Australian Association for Environmental Education
AAEE Celebrating Democracy in Victoria
Date Of Forum:29 October 2002
Venue: Melbourne Museum
Guest Speaker: Dr Daniella Tilbury
Visions and values in a democratic society: teaching for responsible citizenship
Note: Boxed sections in blue added by AFSSSE Project Officer.
Summary of Address
Presenter: Dr Daniella Tilbury,Senior Lecturer in Sustainable Development, Graduate School of the Environment, Macquarie University, and IUCN Chair, Commission on Education and Communication
The forum was chaired by Greg Hunt, who introduced Jo Lang, President of AAEE who spoke about the outcomes for the forum and welcomed the guest speaker Dr Daniela Tilbury. Dr Tilbury had attended the recent World Summit on Sustainable Development (WSSD) as an Official Delegate of the World Conservation Union (IUCN). H. Her theme was the interaction of responsible citizenship and the achievement of sustainable development (SD).
The forum commenced with an activity regarding the nature of SD that underscored the following propositions:
The activity served other purposes:
The WSSD, held in Johannesburg in August 2002, was the biggest gathering of significant people in the world. That they gathered showed that these world leaders believe that SD is important. A number of principles were at the basis of the WSSD:
This suggests strongly that there is a pressing need for citizenship education to link more explicitly with SD. Discussion then turned to the nature of the education programs needed. There was positive comment regarding some geography texts from the late 1980s, New Wave Geography, which advocated that students take a critical view to community structures and processes. The Curriculum Frameworks that were in use at that time were also less prescriptive of outcomes compared to current approaches, and so they allowed a more critical view to be developed within classrooms. It would appear currently that much environmental education centres on the aesthetic (litter prevention) or is peripheral (turn off the tap or light switch) rather than taking on a critical pedagogy that examines community and business structures and processes within the contexts of SD. To demonstrate this approach, Dr Tilbury presented a cartoon with a fast food container littering a forest glade, the question to be asked is not who threw it, why, and what can be done about it, but rather what kind of society allows fast food containers that are made to be discarded. What are its basic structures and assumptions? What are, and who is involved in, its decision making processes?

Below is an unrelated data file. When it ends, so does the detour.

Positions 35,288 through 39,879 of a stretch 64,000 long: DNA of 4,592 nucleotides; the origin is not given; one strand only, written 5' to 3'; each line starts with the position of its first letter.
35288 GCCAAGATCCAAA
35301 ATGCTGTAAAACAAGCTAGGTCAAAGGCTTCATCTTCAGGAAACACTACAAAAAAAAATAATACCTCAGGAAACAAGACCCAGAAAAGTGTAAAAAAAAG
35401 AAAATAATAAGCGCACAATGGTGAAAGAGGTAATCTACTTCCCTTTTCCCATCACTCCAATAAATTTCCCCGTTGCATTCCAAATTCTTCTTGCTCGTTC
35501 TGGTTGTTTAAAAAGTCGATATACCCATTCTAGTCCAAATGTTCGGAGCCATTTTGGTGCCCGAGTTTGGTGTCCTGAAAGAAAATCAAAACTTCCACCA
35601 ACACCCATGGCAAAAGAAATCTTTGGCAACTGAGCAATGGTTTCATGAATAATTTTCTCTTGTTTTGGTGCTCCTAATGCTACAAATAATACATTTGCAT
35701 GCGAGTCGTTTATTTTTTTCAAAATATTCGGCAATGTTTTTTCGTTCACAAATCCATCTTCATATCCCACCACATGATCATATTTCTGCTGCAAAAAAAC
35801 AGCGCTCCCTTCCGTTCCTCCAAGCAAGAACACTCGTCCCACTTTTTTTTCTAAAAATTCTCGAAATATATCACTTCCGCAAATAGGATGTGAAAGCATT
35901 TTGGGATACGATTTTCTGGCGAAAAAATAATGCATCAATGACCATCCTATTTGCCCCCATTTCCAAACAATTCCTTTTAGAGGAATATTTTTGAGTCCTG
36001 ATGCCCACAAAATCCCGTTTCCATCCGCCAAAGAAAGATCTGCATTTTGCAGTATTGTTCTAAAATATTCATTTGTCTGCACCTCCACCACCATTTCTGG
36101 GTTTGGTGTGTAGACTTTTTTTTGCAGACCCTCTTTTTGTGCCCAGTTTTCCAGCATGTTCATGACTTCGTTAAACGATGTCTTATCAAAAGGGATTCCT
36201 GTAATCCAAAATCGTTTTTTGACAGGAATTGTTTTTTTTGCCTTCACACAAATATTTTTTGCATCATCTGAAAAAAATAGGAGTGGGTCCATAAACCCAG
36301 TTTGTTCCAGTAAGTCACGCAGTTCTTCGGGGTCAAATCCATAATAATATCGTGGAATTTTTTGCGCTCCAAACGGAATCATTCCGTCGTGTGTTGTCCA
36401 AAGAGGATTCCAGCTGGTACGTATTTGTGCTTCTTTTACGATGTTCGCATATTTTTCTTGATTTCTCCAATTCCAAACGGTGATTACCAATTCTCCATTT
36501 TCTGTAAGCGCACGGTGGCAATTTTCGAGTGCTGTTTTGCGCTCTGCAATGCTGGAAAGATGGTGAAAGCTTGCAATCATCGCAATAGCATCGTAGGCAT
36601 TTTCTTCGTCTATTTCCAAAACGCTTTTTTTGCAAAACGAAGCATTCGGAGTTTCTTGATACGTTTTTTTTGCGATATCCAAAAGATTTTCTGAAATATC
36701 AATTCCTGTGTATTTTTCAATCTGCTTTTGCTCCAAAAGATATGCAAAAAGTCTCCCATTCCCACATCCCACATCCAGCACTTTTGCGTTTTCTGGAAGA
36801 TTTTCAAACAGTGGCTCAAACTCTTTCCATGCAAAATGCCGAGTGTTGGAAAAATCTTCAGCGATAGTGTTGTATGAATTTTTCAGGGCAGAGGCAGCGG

The DD project would appear to be more about the democracy we have and how it operates, rather than providing opportunities for developing a futures perspective for how we can use democracy and its processes to re/envision and create sustainable futures. This approach would allow for the integration of education for SD. The citizenship component of the DD project, however, does provide opportunity to pose culturally-critical questions. It is up to us to take those opportunities.
An outcome from the WSSD is a proposition to go to the UN that 2005 - 2015 be declared the Decade for Education for Sustainable Development. There is strong support for this, and Dr Tilbury expressed her confidence that this will eventuate.
Summary of key points from the forum’s discussion
Focus Question 1: How does Dr Tilbury’s address link with our current teaching for responsible citizenship?
Dr Tilbury’s address:
Focus Question 2: What values of responsible citizenship might we apply from the address?
Responsible citizens display the following:
Focus Question 3: What are the future possibilities for exploring responsible citizenship?
Future programs and projects should allow participants to:
Recommendations for AFSSSE to forward to DEST:
For building teacher capacity for integrating SD with responsible citizenship, teachers need support to develop their conceptions of SD and the learning and teaching of this global perspective, particularly in the area of citizenship. This could include:
Recommendations from AAEE for the AFSSSE Board in considering future work in DD:
DD should be considered to be not merely a national curriculum project in Australia but a national curriculum project for Australia in a global context. The move globally towards SD is of such importance that future national curriculum projects, including involvement in DD, should occur within this global context.
Commonwealth of Australia 
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